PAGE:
A father-of-five being deported from Britain was unlawfully killed on a plane to his native Angola, an inquest jury has found. Jimmy Mubenga was on a British Airways flight to the African country when security guards noticed he was not breathing.
Human rights campaigner Peter Tatchell, who has dealt with allegations of brutality against asylum seekers by security escorts, said today that today's ruling over the death of a man being deported from Britain was a "victory for the rule of law". Mr Tatchell said:
If a person has been ordered to be removed it should be done so humanely and without resort to violent criminal methods sometimes employed by security staff.
This judgment is a victory for the rule of law. It establishes the premise that in a democracy we should not violently maltreat people facing deportation, regardless of the reasons for their removal from the UK.
It's incumbent in Britain to abide by the high moral standards that we espouse, in which case the physical abuse of illegal immigrants and failed asylum seekers is unacceptable.
The Home Office has said that they expect the "highest standards of integrity" from their outsourced private contractors, after an inquest jury found Jimmy Mubenga was unlawfully killed as he was deported from Britain. A Home Office spokesman said:
Our thoughts and sympathies are with Mr Mubenga's family.
We are very clear that we expect the highest standards of integrity and behaviour from all of our contractors.
The co-director of charity Inquest Deborah Coles has said today that Jimmy Mubenga's death was "waiting to happen", after an inquest jury found the father-of-five was unlawfully killed as he was deported from Britain.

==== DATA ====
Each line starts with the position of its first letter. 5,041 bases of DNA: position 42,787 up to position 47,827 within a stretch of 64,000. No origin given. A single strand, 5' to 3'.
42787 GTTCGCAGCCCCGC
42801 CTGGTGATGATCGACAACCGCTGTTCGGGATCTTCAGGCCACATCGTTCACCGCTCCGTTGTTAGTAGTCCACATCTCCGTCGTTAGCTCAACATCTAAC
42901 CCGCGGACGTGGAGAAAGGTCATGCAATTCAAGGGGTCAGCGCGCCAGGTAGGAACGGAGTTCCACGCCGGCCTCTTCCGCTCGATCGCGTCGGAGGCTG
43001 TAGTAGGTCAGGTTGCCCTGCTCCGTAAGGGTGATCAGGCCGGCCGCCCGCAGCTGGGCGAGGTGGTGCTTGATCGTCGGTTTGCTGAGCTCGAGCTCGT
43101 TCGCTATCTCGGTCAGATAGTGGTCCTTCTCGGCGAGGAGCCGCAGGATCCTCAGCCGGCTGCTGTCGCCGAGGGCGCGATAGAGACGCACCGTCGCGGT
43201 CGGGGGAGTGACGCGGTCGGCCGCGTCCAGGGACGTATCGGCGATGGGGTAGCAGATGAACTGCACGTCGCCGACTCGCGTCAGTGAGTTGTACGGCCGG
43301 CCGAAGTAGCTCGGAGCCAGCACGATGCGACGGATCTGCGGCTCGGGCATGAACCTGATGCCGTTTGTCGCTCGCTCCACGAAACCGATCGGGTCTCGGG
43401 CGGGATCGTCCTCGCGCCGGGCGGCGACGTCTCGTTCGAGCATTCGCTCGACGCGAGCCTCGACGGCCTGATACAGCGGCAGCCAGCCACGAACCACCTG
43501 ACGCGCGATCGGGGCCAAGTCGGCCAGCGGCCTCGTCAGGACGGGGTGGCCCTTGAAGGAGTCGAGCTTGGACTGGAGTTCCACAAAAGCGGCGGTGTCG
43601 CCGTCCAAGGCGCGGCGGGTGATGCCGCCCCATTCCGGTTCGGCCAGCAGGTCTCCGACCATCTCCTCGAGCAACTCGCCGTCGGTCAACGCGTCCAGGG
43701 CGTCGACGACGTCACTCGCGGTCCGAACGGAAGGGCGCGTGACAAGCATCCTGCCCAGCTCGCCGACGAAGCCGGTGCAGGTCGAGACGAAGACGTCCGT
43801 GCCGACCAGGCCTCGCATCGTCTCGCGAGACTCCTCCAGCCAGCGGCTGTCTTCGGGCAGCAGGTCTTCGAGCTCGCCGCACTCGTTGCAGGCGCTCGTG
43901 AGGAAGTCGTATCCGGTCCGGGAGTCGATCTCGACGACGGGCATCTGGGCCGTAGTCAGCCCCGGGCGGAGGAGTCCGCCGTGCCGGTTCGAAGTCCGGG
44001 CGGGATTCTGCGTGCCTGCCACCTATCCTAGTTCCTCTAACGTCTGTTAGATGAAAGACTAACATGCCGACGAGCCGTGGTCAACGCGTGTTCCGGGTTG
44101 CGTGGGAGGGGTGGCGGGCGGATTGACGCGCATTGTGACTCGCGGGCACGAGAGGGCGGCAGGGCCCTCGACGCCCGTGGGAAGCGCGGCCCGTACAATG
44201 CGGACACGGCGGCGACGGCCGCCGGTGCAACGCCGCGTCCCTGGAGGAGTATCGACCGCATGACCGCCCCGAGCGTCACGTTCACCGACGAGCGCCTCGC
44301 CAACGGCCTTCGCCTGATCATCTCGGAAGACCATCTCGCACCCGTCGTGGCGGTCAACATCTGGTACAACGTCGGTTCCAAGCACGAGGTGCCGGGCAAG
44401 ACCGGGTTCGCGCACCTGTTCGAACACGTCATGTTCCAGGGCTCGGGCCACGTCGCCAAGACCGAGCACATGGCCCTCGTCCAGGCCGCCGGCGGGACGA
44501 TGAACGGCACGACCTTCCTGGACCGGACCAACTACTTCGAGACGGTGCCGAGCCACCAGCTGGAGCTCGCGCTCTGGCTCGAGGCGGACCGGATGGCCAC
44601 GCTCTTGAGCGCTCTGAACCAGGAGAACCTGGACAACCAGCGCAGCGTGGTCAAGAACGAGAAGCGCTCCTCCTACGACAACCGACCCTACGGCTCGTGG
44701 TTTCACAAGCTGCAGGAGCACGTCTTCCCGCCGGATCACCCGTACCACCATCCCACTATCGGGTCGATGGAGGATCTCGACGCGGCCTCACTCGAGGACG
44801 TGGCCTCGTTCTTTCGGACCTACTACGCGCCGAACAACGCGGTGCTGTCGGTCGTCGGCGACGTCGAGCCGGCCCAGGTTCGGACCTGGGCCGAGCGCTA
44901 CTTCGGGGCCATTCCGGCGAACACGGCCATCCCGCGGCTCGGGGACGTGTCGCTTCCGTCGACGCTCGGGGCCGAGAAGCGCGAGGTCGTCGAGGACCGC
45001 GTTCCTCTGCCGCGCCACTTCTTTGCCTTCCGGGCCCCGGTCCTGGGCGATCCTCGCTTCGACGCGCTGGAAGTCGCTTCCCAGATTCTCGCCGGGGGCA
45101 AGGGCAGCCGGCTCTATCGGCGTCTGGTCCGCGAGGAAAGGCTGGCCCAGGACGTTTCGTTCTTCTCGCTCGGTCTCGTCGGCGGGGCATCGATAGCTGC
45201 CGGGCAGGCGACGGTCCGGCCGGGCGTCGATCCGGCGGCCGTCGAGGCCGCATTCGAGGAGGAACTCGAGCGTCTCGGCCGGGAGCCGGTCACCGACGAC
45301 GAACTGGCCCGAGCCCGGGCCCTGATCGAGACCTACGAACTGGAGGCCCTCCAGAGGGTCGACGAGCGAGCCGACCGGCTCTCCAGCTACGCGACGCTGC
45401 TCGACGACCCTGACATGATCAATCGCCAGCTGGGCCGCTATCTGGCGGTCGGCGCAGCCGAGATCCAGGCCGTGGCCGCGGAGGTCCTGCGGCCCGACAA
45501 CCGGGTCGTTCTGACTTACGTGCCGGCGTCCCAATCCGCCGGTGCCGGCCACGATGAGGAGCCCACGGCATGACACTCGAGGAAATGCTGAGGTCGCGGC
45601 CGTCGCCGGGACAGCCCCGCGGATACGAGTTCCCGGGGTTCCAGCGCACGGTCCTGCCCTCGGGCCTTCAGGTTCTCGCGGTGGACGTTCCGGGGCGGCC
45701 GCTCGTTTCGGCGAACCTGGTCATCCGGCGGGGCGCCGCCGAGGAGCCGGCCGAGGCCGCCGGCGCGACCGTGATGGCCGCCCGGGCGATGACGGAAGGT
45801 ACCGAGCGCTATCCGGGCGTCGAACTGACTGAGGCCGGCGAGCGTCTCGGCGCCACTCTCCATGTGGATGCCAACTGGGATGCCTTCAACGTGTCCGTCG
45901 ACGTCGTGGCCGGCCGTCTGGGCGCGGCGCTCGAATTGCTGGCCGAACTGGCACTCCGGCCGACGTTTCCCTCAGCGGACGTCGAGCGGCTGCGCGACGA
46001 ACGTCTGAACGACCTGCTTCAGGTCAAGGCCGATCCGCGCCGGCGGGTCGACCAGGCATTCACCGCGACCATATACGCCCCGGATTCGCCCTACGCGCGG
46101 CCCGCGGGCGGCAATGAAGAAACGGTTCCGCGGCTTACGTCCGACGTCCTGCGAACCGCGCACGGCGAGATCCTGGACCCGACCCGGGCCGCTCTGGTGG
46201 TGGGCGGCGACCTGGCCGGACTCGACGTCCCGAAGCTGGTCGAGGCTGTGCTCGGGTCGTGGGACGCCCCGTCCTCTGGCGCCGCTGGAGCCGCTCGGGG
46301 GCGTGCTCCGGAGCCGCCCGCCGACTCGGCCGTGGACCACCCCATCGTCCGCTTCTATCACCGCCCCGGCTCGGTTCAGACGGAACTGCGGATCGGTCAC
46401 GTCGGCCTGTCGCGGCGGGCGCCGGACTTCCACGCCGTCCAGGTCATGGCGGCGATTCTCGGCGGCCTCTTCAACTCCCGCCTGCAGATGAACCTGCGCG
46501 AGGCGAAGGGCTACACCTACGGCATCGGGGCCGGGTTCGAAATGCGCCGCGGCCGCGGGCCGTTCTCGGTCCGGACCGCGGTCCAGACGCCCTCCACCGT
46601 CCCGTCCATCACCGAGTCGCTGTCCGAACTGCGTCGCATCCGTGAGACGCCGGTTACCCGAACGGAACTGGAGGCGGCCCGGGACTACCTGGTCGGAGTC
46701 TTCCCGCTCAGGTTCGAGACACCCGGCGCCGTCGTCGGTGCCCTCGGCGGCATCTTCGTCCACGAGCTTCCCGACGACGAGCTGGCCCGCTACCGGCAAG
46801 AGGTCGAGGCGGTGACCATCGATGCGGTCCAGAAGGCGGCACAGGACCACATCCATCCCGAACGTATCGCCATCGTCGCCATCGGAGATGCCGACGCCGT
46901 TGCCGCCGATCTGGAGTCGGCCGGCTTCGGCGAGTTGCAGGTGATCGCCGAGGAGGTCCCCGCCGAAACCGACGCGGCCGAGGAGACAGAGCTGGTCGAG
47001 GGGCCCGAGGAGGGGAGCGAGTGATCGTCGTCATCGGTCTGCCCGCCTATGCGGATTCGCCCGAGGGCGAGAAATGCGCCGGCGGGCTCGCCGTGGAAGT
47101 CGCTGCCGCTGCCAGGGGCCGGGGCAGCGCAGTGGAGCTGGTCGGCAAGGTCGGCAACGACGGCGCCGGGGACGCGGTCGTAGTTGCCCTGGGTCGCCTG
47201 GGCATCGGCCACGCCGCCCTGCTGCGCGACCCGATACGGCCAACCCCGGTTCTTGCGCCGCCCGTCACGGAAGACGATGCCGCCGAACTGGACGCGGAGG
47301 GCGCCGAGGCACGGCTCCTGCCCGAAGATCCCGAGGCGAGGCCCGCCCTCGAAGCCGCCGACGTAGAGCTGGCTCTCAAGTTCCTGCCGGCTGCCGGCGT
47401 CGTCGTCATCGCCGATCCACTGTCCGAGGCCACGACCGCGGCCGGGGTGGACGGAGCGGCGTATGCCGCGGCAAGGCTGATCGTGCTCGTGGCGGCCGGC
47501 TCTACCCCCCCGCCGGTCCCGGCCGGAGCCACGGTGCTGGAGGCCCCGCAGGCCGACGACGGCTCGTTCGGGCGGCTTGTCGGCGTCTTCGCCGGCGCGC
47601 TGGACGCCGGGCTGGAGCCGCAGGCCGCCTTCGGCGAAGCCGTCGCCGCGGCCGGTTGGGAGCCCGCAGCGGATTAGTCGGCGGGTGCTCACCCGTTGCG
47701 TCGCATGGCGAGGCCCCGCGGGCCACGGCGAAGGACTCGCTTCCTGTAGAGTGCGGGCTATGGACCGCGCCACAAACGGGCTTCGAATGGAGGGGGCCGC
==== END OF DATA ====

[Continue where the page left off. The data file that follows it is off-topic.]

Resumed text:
Ms Coles said: "There are longstanding and well documented concerns about the conduct and accountability of the private removals industry and a pattern of complaints about the use of excessive force".
Keith Vaz MP, chairman of the Home Affairs Committee, has said the 'unlawful killing' ruling of Jimmy Mubenga was "another stain on the reputation of G4S", after an inquest jury found the father-of-five was unlawfully killed as he was deported from Britain.
He said: "This is yet another stain on the reputation of G4S. The case is now stronger than ever for the Government to take past performance into account for companies in receipt of procurement contracts.
"The Government must realise that now is the time to implement a central register of 'high-risk' procurement companies as recommended by the Home Affairs Committee after the Olympics security fiasco."
The Crown Prosecution Service (CPS) is to reconsider its original decision not to bring criminal charges in the case of Jimmy Mubenga after an inquest jury found the father-of-five was unlawfully killed on a plane to his native Angola as he was being deported, a CPS spokesman said today.
After the verdict, a Crown Prosecution Service spokesman said:
Following this verdict, we will consider our original decision in light of any new evidence or information from the inquest, including any conclusions reached by the jury.
Security agency G4S has defended its handling of a case in which a 46-year-old man being deported from Britain was 'unlawfully killed', an inquest found today.
A G4S spokeswoman said: "The death of anyone in our care is deeply felt by all of us and the death of Mr Mubenga was a very tragic event.
"The welfare of those in our care is always our top priority and we take great care to ensure that our employees on this contract, which has been carried out by another provider since November 2011, were made aware of their responsibilities in this respect.
"Our employees were also trained, screened and vetted to the standards defined by strict Home Office guidelines.
"We believe that at all times we acted appropriately and in full compliance with the terms of our contract with UKBA and it should be noted that the Crown Prosecution Service found no basis on which to bring criminal charges against G4S in this case".